Genghis Khan is a complicated figure for China.

China deports 20 foreigners from Britain, South Africa and India for watching ‘terrorist’ videos



The tourists were going to fly to Xi’an, home of the terracotta warriors. Photo / Mark Mitchell

has deported 20 foreigners from , South and India
for watching video clips that advocated terrorism and religious
extremism, the official state media reported, while two of the tourists
reportedly blamed their detentions on a documentary about Genghis Khan.
Agency said the foreigners watched an unspecified documentary in a
hotel room and later some of them watched video clips that advocated
terrorism. Police also found similar clips on a cellphone belonging to
one of the South Africans, Xinhua said.
It cited the foreign
affairs office of Ordos city in China’s Inner Mongolia region, where
police had stopped the 10 South Africans, 9 Britons and one Indian on
July 10 as they were going to fly to Xi’an, home of the terracotta
warriors and their next stop on a 47-day tour of the country. The
British Embassy had said the group included nine Britons and two with
dual British-South African nationalities.

Britain’s Press Association reported that the documentary was a
BBC production on the 13th century Mongol warrior Genghis Khan, citing a
statement from two of the British tourists, husband and wife Hoosain
and Tahira Jacobs. They said that the video “may have mistakenly been
deemed as `propaganda’ material’.”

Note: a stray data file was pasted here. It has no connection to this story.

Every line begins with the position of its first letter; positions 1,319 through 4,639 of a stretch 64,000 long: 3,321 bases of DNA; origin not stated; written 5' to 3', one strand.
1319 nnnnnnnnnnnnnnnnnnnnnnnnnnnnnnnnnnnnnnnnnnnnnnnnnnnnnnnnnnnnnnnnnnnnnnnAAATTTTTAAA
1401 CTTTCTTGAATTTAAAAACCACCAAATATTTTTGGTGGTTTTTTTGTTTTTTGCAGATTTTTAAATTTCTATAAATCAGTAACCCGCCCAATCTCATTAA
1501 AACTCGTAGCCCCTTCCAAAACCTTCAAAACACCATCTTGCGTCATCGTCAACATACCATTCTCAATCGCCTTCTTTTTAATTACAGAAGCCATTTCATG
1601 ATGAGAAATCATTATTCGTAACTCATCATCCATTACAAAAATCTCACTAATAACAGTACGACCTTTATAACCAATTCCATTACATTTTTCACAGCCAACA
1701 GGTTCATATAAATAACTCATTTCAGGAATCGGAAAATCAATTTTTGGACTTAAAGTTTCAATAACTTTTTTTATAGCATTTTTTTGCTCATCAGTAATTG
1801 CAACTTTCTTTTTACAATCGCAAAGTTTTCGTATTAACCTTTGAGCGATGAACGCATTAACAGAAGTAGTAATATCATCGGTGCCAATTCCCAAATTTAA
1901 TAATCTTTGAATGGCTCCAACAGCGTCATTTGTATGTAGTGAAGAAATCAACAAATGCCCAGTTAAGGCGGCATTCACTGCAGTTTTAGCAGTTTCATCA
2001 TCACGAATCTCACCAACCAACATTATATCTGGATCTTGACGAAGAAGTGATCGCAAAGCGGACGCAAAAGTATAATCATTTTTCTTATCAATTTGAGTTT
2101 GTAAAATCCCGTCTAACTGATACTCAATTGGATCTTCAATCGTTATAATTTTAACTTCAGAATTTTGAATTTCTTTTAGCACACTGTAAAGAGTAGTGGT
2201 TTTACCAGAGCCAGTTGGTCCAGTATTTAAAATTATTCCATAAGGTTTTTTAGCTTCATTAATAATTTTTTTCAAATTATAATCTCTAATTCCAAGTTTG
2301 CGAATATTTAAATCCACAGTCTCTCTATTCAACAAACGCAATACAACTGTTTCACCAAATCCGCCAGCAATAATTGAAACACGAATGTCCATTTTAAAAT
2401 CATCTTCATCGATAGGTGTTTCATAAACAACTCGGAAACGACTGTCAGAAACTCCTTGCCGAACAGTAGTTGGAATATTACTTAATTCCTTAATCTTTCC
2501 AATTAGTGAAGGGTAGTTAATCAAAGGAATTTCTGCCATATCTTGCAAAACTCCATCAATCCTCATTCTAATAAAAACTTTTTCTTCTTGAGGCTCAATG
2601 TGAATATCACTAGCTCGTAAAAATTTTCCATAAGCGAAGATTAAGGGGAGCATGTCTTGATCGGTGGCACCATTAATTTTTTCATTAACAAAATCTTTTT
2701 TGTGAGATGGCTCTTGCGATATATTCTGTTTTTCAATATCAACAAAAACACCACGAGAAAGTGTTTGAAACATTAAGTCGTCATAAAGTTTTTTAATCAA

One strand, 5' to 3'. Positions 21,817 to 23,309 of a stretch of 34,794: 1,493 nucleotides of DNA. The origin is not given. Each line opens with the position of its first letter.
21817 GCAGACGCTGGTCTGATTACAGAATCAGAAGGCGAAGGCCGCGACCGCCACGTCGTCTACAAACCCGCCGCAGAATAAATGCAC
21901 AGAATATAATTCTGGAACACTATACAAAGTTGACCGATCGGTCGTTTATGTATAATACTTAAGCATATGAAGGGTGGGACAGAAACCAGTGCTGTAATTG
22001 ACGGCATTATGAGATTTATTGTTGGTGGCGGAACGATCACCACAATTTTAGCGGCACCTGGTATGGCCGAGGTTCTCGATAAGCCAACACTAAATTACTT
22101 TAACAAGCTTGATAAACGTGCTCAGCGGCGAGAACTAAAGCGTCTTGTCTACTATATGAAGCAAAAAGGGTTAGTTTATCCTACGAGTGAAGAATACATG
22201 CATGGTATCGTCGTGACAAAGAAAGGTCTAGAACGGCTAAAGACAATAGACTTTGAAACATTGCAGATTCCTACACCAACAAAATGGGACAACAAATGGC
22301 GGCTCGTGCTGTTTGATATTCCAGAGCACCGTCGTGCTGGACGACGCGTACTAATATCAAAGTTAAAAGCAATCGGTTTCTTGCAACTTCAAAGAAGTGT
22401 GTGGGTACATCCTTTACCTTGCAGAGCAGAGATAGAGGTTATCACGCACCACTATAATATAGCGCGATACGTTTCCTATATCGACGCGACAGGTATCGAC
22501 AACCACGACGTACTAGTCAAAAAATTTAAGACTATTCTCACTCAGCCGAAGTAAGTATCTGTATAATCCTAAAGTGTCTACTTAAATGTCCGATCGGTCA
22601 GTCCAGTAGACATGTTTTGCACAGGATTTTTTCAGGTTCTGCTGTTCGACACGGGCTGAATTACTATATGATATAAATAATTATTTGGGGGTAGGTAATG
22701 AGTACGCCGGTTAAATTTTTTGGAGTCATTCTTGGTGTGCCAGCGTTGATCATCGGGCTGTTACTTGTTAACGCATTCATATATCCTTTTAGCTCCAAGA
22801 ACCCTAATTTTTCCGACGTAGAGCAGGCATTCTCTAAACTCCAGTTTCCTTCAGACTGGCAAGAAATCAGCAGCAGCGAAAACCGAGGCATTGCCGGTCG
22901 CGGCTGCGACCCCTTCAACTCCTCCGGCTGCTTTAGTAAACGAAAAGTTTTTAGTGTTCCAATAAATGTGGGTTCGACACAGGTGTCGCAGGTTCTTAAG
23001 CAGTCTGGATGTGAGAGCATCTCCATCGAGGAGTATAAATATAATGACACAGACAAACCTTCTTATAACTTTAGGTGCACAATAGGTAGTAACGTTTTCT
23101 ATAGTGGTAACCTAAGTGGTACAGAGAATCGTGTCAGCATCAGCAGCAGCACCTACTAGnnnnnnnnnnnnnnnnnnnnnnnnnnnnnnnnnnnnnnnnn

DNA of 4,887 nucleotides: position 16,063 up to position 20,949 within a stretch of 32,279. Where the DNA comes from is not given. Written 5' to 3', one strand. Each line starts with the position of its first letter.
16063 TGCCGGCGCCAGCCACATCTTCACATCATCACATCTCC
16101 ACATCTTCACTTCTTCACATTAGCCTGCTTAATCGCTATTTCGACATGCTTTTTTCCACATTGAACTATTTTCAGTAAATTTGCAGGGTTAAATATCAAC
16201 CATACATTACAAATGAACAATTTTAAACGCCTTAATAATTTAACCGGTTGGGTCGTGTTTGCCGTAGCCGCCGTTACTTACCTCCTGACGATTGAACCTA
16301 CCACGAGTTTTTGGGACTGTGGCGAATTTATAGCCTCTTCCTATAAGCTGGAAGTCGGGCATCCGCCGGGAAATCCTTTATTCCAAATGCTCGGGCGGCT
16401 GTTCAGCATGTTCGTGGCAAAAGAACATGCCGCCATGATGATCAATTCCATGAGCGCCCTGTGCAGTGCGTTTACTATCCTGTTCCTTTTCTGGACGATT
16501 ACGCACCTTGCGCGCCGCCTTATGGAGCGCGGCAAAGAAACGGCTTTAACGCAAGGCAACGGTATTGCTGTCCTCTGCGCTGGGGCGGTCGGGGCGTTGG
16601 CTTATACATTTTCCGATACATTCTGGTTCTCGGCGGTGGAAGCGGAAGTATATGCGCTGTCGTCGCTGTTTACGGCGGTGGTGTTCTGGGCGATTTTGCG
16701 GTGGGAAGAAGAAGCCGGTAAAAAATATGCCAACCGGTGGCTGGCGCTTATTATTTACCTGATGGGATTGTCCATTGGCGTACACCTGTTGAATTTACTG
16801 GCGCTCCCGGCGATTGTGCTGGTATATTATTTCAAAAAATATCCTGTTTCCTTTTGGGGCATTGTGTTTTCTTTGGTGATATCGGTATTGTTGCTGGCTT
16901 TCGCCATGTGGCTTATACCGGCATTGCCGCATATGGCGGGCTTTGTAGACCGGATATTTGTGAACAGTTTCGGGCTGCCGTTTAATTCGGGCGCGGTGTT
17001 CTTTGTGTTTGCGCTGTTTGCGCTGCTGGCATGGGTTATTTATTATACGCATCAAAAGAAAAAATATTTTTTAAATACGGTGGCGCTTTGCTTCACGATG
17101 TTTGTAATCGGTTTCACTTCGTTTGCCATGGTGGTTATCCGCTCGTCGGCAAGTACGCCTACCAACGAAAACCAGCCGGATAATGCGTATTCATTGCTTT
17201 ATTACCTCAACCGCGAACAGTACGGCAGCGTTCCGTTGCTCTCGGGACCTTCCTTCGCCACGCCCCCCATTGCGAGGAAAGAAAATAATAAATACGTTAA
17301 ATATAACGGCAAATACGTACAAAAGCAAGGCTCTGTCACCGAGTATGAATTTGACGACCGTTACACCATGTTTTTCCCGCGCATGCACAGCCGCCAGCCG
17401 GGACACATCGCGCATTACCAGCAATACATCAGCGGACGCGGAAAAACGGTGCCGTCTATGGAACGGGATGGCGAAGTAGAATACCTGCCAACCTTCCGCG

“It can only be assumed that
junior officials who made the initial arrest in Inner Mongolia made a
mistake, due to perhaps their unfamiliarity of the English language,”
the statement said.

Genghis Khan is a complicated figure for China.
Genghis Khan is a complicated figure for China.
The Jacobs also said that the group was a mixture of
Muslims, Christians and Hindus who had travelled together in the past,
including to Israel and the United States. They had visited the Genghis
Khan Mausoleum in Ordos the day before they were stopped at the airport.
said that five South Africans, three Britons and one Indian national
were criminally detained on July 11 in connection with a law that
“stipulates punishment for allegedly organising, leading or joining
terrorist groups.”
It said the nine “admitted to their illegal
acts and repented,” without elaborating. It said police treated the case
leniently and deported them last Saturday.
The other 11 were deported on Wednesday.
to the foreign affairs office in Ordos rang unanswered. A man on duty
at Ordos police, who only identified his surname, Han, said he had no
information on the case.

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